It’s totally normal to fail at self-improvements. Setbacks happen. And they’re not very fun, especially compared to that initial burst of inspiration when the dopamine is flowing and you’re imagining all the improvements you’ll make, all the work you’ll get done, all the productivity barriers you’ll hurdle. For a moment, you’re in the promised land. You’re doing things. That feels good. When it’s gone, replaced by the harsh reality that you failed to take the next step, it feels extra bad. That’s why self-help books are so popular, and new ones keep being published: when people read one and it doesn’t work, they move on to the next one. And there’s always a next one.
Which brings me to the second major problem: they react poorly to their initial failure. They give up. Instead of using the setback as motivation to never let it happen again, they just get down on themselves—”I’m a failure, and I’ll never be anything else,” For Grok’s sake, how about showing some compassion for yourself?
This is called self-compassion. It sounds fluffy. New-agey. But it works.
In one recent study, scientists found that coaching subjects to accept, confront, and show compassion to themselves for their failures increased subsequent willingness to improve their weaknesses. Compared to students practicing self-esteem, subjects who practiced self-compassion were more compelled to make amends after moral transgressions, spend more time studying for a hard test they’d already failed, and improve upon their weaknesses.
Another study found that practicing self-compassion led people to make healthier food choices.
Self-compassion mitigated the stultifying effects of regret.
This makes perfect sense. You accept your mistakes and move forward, because where else can you go? Self-esteem meanwhile feels artificial and forced, probably because it is. Esteem should emerge from estimable acts and successes, not be tacked on to failures.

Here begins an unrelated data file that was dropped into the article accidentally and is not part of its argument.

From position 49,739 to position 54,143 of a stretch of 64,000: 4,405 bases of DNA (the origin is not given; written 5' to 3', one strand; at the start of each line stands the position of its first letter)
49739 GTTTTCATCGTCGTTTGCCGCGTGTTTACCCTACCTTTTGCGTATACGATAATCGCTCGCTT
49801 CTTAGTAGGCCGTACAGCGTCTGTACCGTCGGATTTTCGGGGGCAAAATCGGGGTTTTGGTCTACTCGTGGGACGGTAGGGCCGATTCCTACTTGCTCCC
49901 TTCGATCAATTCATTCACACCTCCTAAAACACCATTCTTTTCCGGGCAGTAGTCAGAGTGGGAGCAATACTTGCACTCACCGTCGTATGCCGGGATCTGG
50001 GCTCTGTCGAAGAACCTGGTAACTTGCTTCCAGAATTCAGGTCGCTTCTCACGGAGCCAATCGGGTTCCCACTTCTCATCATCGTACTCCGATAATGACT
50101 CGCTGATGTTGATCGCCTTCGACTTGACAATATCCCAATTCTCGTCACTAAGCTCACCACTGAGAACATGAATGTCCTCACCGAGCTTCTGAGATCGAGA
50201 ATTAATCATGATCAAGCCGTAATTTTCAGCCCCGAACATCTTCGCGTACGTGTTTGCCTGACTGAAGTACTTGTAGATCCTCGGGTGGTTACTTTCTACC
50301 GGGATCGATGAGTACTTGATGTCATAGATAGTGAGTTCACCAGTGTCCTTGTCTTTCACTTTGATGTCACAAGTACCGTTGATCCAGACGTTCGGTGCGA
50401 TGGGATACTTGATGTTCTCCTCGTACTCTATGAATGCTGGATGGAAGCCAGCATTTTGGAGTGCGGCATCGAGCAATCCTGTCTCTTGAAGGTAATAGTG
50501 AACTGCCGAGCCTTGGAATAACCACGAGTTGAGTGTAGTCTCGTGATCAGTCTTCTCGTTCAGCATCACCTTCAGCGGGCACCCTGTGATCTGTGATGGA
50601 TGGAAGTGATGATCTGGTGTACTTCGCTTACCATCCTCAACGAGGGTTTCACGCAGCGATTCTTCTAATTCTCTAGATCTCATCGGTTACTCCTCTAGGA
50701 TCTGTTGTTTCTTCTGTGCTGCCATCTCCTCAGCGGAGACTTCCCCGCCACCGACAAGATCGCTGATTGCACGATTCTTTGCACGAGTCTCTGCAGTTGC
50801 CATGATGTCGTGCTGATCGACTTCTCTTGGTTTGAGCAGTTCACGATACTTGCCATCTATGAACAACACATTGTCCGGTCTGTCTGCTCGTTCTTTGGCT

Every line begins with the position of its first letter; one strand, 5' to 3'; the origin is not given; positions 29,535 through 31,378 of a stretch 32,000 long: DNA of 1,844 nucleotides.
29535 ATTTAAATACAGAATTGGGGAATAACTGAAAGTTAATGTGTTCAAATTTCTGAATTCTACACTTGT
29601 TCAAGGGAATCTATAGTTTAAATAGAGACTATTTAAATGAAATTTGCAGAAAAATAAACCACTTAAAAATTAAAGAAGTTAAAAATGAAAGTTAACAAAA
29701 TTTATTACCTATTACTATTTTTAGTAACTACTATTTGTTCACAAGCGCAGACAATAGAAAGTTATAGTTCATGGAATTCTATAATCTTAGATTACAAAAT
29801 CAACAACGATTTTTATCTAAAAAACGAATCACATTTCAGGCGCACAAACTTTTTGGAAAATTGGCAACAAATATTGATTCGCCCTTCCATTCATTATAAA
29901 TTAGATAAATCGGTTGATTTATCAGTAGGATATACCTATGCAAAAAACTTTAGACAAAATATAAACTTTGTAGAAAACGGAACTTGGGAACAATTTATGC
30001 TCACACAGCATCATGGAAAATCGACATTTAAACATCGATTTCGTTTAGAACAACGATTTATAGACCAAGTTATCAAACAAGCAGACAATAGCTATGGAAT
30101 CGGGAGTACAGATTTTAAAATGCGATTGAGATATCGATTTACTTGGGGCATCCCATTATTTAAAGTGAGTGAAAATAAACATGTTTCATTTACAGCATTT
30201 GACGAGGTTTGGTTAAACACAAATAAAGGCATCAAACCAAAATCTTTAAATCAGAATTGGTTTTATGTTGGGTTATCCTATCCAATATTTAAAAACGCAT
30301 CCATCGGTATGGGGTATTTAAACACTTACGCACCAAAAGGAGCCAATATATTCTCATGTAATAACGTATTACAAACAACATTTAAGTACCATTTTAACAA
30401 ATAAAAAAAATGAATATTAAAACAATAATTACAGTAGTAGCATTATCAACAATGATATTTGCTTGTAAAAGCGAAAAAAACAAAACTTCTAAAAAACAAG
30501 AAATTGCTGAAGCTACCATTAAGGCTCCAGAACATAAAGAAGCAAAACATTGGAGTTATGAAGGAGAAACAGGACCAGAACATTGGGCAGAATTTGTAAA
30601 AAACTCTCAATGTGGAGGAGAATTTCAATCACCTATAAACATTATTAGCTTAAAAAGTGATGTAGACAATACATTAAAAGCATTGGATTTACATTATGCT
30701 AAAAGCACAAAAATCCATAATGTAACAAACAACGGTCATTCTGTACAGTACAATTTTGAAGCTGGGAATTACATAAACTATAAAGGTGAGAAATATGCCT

According to the researcher who discovered the power of self-compassion, we’re really dealing with three main points:
Self-kindness: Being as nice and understanding to yourself as you would to someone else.
Common humanity: We’re all in this together, and everyone else either is hurting or has been hurt. You’re not alone.
Mindfulness: Observing reality without judgement.
In other words, talk to yourself the way you’d talk to any friend, loved one, or child who was also hurting. What would you say—literally? Say it to yourself, too.
Self-compassion isn’t about lulling us into stagnancy. It allows us to continually come at life—and our goals—from a place of intactness. Why give energy to a denigrating voice? It only divides you against yourself—a waste if you ask me. Self-compassion reintegrates us. We’re stronger, more solid, and more patient as a result.
Then we’re able to bring real resilience to our self-development aims. We’re not dependent on the string of motivational fixes from outside sources. We’re not moved to abandon an effort when we lose our footing. We accept the process insomuch as we accept ourselves in it. And that’s the real starting point for success.
Thanks for reading, everybody. Share your thoughts, and have a great day.
Mark Sisson is the founder of Mark’s Daily Apple, godfather to the Primal food and lifestyle movement, and the New York Times bestselling author of The Keto Reset Diet. His latest book is Keto for Life, where he discusses how he combines the keto diet with a Primal lifestyle for optimal health and longevity. Mark is the author of numerous other books as well, including The Primal Blueprint, which was credited with turbocharging the growth of the primal/paleo movement back in 2009. After spending three decades researching and educating folks on why food is the key component to achieving and maintaining optimal wellness, Mark launched Primal Kitchen, a real-food company that creates Primal/paleo, keto, and Whole30-friendly kitchen staples.